By Mercedes Lilienthal
I have always had a soft spot in my heart for VWs. Maybe it was because my parents decided to move to another country for job opportunity and arrived off the boat (well, plane) in the 1960s from Germany to start a new life in the USA. Maybe it was because my Papa always loved VWs, and when they moved to the US and settled in Chicago, he got a job at a VW shop that was owned by another German. Well, quite possibly it may have been because I learned to drive in one: a manual 1979 VW Rabbit diesel my father completely restored from ground up. It smelled like McDonald’s french fries when you took off because he retrofitted it to run on a combo of diesel and veggie oil to get better MPG. It was regularly getting in the 60s for MPG, not too shabby, eh—specially for the 1980s. He was ahead of his time, and our family’s love for VWs runs deep.
Needless to say, when we were offered the 2015 Golf SportWagen TDI SE for review, I got excited. And when I found out it was one with a manual transmission, I said, “Yes please!” A rare bird indeed: a 2.0-liter four-cylinder turbo-charged diesel with a six-speed that had many bells and whistles on it. One “bell” which is a must for me: a power sun-roof. This has a BIG, expansive panoramic power sun-roof. OK, gimme the keys and let’s try this formerly-named Jetta wagon out! (Remember, this is now the Golf SportWagen!)
Ride: Both Andy and I find this German wagon ... er ... wagen smooth, solid, and stable. The leatherette seats envelop you nicely and support you as the torque-happy engine takes off. I forgot how much fun it was to drive VW's turbo-diesel-powered vehicles, especially with a manual. Even though this Silk Blue Metallic-hued SportWagen is the larger cousin to the Golf GTI hot hatch, it didn’t feel weighted down. It doesn’t handle as sprightly as the GTI, but it isn’t meant to. It handles nicely, has plenty of power when you need it, and has ample braking capability thanks to its well-proportioned front and rear disc brakes. The SportWagen is meant to be a comfortable cruiser for 4–5 people; a car to take on long drives across the country. It begs to be driven long distances and scoffs at fuel stations when passing them. I could easily see hopping in this German-tuned rig and taking it from Portland, Oregon to Kentucky on a whim. It's one of those cars you could easily cruise at 80 MPH all day in (speed limit permitting of course); it feels very solid and planted at speed. We averaged a happy 38 MPG with this diesel during our week with it. A job very well done seeing as the Golf SportWagen’s average ranges from 31 city/43 highway/35 combined.
One item of note (and this is merely a preference thing)—the clutch uptake is very high, a tad sky-high to be exact. I found it difficult to shift this wonderful wagon quickly; I never got a good rhythm. Shifting normally, though, is a breeze. The shifter is nicely weighted; the gates easily defined and not sloppy. As many of you know, however, we have a TRD clutch and short-throw shifter in our 2007 Toyota Yaris and have a stock sport clutch in our 2013 Subaru WRX hatchback, so we're used to sporty clutches. The SportWagen’s high clutch release is typical VW and the same was said with the 2015 Golf GTI we just reviewed. A deal breaker? Nah, but something to note.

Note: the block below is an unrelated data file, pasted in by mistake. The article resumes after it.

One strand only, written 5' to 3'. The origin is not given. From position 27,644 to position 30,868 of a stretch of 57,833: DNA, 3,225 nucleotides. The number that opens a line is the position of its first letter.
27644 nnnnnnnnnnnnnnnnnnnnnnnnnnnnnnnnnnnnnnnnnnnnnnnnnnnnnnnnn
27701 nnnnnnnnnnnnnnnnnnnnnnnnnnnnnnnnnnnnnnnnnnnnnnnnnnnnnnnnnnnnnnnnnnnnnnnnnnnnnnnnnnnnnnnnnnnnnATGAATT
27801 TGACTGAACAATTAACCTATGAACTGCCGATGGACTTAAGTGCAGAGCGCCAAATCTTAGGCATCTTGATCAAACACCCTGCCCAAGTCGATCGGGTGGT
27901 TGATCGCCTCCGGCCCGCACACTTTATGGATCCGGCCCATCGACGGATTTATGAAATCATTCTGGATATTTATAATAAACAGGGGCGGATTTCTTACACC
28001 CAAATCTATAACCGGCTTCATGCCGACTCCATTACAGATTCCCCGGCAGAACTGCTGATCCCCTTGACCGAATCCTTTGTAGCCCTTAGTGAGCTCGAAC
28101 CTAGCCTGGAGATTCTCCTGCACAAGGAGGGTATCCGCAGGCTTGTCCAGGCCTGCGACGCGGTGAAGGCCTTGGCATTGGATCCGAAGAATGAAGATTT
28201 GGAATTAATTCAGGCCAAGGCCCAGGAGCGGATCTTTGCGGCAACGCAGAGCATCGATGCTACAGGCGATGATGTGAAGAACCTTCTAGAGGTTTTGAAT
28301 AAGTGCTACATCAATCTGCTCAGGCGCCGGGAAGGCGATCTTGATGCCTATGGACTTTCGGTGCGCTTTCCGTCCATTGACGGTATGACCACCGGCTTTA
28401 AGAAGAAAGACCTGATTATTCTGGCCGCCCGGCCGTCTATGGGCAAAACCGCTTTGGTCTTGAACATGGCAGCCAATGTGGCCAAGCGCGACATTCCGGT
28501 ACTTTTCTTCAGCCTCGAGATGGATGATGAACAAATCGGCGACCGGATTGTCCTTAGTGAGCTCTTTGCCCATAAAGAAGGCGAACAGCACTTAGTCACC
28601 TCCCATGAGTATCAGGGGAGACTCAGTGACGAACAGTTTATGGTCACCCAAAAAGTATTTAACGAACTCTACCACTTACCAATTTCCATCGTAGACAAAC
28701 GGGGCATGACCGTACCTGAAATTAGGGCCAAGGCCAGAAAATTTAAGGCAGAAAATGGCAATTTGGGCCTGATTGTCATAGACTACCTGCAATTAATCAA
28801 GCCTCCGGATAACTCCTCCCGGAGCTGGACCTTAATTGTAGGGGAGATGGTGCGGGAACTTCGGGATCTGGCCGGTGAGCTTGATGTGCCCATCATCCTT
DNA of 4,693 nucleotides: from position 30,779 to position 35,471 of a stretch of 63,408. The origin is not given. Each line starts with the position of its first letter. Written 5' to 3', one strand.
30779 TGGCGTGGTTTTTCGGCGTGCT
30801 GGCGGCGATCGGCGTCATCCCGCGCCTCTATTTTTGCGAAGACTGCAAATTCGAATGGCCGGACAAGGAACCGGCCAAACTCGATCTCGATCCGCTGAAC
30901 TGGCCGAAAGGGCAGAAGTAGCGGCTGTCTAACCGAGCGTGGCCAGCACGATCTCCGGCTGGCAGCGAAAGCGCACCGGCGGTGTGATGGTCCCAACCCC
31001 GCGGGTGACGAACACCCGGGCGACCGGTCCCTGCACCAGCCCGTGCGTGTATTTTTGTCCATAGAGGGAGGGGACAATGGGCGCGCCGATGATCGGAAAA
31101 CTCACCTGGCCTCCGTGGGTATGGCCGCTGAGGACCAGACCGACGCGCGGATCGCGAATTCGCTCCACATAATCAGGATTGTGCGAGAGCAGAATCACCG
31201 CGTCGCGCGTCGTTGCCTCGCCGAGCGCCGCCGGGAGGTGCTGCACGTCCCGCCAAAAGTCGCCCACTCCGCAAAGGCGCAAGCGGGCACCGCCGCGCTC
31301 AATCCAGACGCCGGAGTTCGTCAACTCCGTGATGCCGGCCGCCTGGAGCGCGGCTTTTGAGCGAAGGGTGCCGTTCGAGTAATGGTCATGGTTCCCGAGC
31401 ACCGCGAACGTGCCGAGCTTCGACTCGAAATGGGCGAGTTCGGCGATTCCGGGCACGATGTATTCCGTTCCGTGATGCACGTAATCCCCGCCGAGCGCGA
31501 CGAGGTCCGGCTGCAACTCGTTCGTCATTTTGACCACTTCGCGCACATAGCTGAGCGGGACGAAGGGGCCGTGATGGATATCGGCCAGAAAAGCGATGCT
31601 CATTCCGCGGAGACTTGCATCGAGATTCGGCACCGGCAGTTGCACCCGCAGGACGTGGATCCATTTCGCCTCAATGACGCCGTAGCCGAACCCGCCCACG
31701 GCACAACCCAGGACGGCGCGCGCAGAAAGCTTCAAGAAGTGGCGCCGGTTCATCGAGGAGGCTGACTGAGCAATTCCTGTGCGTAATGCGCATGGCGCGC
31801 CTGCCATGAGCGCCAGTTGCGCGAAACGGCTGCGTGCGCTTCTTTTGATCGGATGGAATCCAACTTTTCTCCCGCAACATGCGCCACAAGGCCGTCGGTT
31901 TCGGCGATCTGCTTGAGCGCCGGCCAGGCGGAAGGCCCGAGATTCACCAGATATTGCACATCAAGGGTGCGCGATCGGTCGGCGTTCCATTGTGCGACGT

Exterior and Safety: As per all VWs, the exterior is classically styled; in tune with German-designed subtlety, with even and graceful body lines, and that ginormous panoramic sun-roof. Did I mention I love that thing? All-season tires wrap the factory 17” alloy wheels. Side indicator turn signals adorn the mirrors, and a host of safety accouterments are tucked into its body. This ride includes all the standard equipment other modern vehicles have, such as ABS, ESC, among others. It also has niceties such as a rear-view camera, heated and folding power side mirrors and washer nozzles, and rain sensing automatic front windshield wipers. So now that we know a bit about the exterior and safety, I shall take you inside.
ARB outdoor fridge/freezer you just bought (like we did) for your cross-country adventure. The only thing that really jumped out at me as silly (but a necessity because of legality) was the placement of the “ultra low sulfur diesel fuel” sticker on the forefront of the driver’s side of the dash. I get it; you need to put that sticker somewhere to cover yourselves, but there? It begs to be removed within the first five minutes of ownership, in my humble opinion. But, I know, it has to be somewhere …
Synopsis: All-in-all I was very impressed by the 2015 VW SportWagen TDI SE. It had plenty of power, will eat-up-and-spit-out miles without using much diesel, is very comfortable to ride in, enjoyable to drive, and is classically designed. Everything the Germans hoped for, and in our opinion, achieved.
|THE BASICS: 2015 Volkswagen Golf SportWagen SE|
|MSRP As Tested:||$28,815|
|Engine:||Turbocharged 2.0-liter four cylinder diesel|
|Curb Weight:||3,199 lbs.|
|Suspension:||F: Independent, struts w/22mm sway bar |
R: Torsion beam
|Brakes:||F: Disc w/ABS |
R: Disc w/ABS
|Range & MPG:||31 city, 43 highway, 35 combined|